Look in any direction and you will find headlines about gun legislation—good or bad, depending upon the state and your personal perspective—and it is clear guns are in the political spotlight as the 2022 elections loom over the horizon.
In Connecticut, Democrat Gov. Ned Lamont has announced a $64 million gun control package including the creation of a “gun tracing task force” and, according to the Hartford Courant, “Money will also be set aside for a statewide program to buy guns back from owners in order to get them out of circulation.”
Lamont reportedly expressed shock at the number of “guns in the street.”
The newspaper quoted Lamont stating, “You’re not tough on crime if you’re weak on guns. We’re going to continue to stay tough on guns.”
There will also be money for hiring more police officers, the newspaper said.
Down in Georgia, lawmakers are weighing several piece of legislation detailed by WGXA News. A big item is a “constitutional carry” measure, House Bill 2. Republican Gov. Brian Kemp is on record as supporting permitless carry, and he may get the chance to prove it because there is companion legislation in the Senate (Senate Bill 319).
There are also bills on state reciprocity (HB 218), allowing non-residents to carry in Georgia on their home state licenses, and another bill allowing for a lifetime carry permit with occasional background check updates.
Out in Colorado, Centennial Rep. Tom Sullivan is reportedly working on a bill to raise the minimum age for purchasing a semi-auto rifle to 21. Sullivan’s son was one of the victims of the 2012 Aurora movie premier mass shooting. According to the Fort Morgan Times, the bill may be crafted to be similar to a ban imposed on semi-auto rifles in Boulder, made possible by last year’s passage of legislation that essentially gutted Colorado’s preemption statute.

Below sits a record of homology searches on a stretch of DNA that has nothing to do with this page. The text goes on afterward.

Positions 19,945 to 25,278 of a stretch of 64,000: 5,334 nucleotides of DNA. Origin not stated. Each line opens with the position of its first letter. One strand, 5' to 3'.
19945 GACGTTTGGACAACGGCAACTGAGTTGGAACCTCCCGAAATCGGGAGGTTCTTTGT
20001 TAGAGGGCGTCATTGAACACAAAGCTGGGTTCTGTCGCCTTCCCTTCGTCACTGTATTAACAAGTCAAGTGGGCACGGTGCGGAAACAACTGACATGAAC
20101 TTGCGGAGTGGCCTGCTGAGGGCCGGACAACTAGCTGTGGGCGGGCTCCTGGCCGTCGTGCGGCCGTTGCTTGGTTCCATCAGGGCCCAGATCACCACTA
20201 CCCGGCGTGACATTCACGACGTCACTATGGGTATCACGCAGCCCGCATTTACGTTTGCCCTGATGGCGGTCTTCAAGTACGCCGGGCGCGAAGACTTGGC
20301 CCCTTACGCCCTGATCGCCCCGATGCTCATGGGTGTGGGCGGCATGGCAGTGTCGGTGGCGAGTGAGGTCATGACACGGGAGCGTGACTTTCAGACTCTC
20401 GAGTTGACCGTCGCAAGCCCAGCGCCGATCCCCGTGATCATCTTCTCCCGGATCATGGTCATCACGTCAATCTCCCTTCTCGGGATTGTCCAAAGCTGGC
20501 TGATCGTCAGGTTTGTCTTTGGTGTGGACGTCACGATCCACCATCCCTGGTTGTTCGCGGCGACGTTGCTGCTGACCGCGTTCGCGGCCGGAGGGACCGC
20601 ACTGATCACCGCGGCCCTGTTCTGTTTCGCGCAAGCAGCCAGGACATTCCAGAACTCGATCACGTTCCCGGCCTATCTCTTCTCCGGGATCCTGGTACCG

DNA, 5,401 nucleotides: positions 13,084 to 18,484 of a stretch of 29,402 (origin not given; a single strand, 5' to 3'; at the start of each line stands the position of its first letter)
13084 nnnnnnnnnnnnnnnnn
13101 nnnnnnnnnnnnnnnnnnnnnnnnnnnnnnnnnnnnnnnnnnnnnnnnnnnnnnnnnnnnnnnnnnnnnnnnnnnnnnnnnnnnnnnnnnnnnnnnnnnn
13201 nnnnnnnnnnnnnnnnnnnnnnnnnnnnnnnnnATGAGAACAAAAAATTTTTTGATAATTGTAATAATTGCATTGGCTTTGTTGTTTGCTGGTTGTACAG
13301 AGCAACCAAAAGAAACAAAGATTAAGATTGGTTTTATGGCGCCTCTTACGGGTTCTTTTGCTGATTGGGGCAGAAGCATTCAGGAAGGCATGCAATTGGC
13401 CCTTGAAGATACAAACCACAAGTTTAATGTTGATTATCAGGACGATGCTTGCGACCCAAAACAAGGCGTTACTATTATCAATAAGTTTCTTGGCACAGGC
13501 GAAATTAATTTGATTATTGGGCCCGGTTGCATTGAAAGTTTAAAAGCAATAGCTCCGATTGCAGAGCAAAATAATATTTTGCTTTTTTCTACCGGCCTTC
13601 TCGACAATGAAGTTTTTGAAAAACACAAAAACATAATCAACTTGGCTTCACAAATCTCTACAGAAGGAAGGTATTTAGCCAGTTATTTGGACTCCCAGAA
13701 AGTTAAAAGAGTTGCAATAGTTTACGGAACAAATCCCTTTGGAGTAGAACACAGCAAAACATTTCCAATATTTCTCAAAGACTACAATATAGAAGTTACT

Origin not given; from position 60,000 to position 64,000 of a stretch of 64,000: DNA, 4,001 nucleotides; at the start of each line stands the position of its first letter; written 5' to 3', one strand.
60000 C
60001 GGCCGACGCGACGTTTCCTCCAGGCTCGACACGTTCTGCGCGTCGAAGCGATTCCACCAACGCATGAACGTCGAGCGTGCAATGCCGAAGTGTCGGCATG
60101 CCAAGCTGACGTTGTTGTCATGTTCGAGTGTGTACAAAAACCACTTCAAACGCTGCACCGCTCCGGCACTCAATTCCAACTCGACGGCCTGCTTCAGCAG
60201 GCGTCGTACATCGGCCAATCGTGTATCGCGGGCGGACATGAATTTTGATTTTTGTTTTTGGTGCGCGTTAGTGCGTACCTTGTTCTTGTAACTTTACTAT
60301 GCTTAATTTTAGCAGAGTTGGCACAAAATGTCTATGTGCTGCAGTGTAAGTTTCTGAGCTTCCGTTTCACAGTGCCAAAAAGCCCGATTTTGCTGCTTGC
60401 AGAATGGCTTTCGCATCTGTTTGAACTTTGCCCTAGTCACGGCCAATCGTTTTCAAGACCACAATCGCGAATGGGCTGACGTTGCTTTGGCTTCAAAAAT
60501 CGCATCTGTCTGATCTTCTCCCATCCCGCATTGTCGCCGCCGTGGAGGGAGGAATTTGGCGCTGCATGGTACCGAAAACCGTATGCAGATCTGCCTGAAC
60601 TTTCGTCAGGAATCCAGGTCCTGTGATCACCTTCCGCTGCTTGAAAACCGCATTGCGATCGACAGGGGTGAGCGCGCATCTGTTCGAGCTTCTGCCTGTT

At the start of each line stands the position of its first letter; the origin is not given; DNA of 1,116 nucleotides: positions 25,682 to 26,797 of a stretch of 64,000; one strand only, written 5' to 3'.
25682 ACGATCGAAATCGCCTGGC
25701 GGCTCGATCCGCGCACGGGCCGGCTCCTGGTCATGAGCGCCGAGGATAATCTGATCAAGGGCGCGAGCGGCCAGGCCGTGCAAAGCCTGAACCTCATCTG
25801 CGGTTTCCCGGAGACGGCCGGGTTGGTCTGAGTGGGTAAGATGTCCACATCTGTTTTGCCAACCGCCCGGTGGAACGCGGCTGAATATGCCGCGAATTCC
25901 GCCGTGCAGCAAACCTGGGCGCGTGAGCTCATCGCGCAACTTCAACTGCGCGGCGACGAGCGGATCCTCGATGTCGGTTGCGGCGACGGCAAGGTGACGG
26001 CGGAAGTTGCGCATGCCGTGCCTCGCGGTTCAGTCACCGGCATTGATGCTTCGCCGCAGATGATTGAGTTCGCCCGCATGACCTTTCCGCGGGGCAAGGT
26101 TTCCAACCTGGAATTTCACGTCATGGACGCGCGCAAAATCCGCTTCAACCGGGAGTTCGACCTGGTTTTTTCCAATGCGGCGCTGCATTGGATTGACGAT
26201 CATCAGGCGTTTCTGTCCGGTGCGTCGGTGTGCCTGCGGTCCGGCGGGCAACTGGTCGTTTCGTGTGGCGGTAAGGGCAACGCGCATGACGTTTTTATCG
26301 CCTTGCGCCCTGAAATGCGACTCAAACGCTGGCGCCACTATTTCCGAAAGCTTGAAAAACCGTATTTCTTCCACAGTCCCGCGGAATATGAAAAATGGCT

Moving west to Utah, legislators in Salt Lake City are reportedly working on legislation that “clarifies only the state—not cities, counties or other local entities—can enact firearms regulations.” That measure, Senate Bill 115, reinforces state preemption, which is under attack out in Washington State by Democrat lawmakers who want to repeal the Evergreen State’s 38-year-old statute.
The Utah bill recently cleared a hurdle, according to the Deseret News, when the state Senate voted 20-5 to approve the measure.
The newspaper quoted State Sen. Chris Wilson (R-Logan), who stated on the Senate floor, “In recent years, local governments have attempted to exploit loopholes in state law to regulate firearms at conventions, not acting in the best interests of all Utahns…The purpose of this bill is to clarify and protect citizens from local government gun regulations that contradict state law.”
But in Washington, the Democrat-controlled legislature is considering an amended version of Senate Bill 5078, limiting magazine capacity to 10 rounds. This limitation is the brainchild of Sen. Marko Liias (D-21st District). Under his amended version, according to the Legislature’s website, tubular magazines for .22-caliber rimfire rifles would be exempted. The National Rifle Association has posted a member alert about this bill, with a link to send a message to lawmakers.
The bill seeking to undo Washington’s model preemption statute is SB 5568. It underscores the difference between Democrat- and Republican-controlled legislatures.